I had one years ago. It's still around here someplace but hasn't been on a banjo in a long time. It's way too heavy and the compensation isn't really that great either. I believe it was that bridge that Roger Siminoff had in mind when he said something like "by their very nature, compensated bridges can never sound as good as a standard bridge". The Hatfield compensated bridge is much better as is the design used on the Snuffy Smith compensated bridges and others.
I tried one of those bridges, and as well as compensated, I found the sound constipated! Five minutes on the snag grinder and a lot of excess wood quickly removed and they look like this. Sound much better but not quite on par with a quality bridge. If you have one lying around that is gathering dust give this exercise a try. It will amaze you the difference in sound before and after!
Bart Veerman, bridge maker extraordinaire, has a system where you measure the string length for each individual string and for your specific banjo. He will then custom make a compensated bridge that really works. It's just not necessarily interchangeable with another banjo.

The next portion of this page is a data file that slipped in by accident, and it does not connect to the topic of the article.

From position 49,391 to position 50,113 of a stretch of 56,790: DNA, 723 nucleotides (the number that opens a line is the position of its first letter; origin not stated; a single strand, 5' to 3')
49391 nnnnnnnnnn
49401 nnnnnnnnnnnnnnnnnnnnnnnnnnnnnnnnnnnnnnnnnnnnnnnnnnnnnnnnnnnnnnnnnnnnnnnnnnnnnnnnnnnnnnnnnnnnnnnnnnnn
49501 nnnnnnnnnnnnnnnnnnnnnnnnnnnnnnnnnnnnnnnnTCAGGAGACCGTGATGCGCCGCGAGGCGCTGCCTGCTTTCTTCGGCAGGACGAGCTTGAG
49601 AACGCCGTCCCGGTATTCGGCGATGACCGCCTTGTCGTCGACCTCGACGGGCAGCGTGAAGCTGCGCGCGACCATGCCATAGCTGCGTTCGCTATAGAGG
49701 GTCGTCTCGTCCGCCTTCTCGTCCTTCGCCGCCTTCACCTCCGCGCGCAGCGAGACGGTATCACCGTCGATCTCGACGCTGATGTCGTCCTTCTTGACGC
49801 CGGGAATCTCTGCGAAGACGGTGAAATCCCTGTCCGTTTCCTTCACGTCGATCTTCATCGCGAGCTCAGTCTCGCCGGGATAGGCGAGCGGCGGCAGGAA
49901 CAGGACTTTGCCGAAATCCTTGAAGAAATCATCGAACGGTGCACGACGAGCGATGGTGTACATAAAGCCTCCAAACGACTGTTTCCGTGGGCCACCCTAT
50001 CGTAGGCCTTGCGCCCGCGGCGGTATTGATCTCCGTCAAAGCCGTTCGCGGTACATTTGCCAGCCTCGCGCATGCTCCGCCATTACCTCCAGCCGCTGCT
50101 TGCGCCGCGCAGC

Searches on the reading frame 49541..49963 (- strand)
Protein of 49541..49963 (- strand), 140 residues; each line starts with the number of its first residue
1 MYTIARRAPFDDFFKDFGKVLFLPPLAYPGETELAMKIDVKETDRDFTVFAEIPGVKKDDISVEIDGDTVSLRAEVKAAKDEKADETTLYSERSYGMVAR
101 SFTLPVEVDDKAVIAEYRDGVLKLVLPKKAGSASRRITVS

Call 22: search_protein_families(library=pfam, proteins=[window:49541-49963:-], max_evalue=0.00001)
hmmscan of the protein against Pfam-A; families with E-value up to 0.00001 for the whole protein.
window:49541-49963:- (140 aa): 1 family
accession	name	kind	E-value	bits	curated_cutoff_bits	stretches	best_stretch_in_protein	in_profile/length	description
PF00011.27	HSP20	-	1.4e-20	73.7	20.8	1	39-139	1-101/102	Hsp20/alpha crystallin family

I remember when they were introduced. I was in the 5th String store in Berkely California. The package had the name Shubb like the capo, so I think he was the inventor. I bought one and used it for about a month. I replaced it and never looked back.
A local picker started making a better one by bending standard Grover bridges over a hot iron. The angle of the bend matched Shubb's angle. The bridges were marked by a distinctive burn where the wood met the iron. I must say the bent bridge worked as well to correct intonation. Being no heavier than a standard Grover, it didn't kill the tone like the Shubb.
The Shubb and the Grover were not identical. Elderly sold an ebony mute that fit one and not the other. I still have a Grover or two lying about - none are on my banjos anymore - still have the mute, too but have no idea where it is (sitting in a case, no doubt).
I didn't think they sounded so bad but, when I went to a wound third, they became useless to me.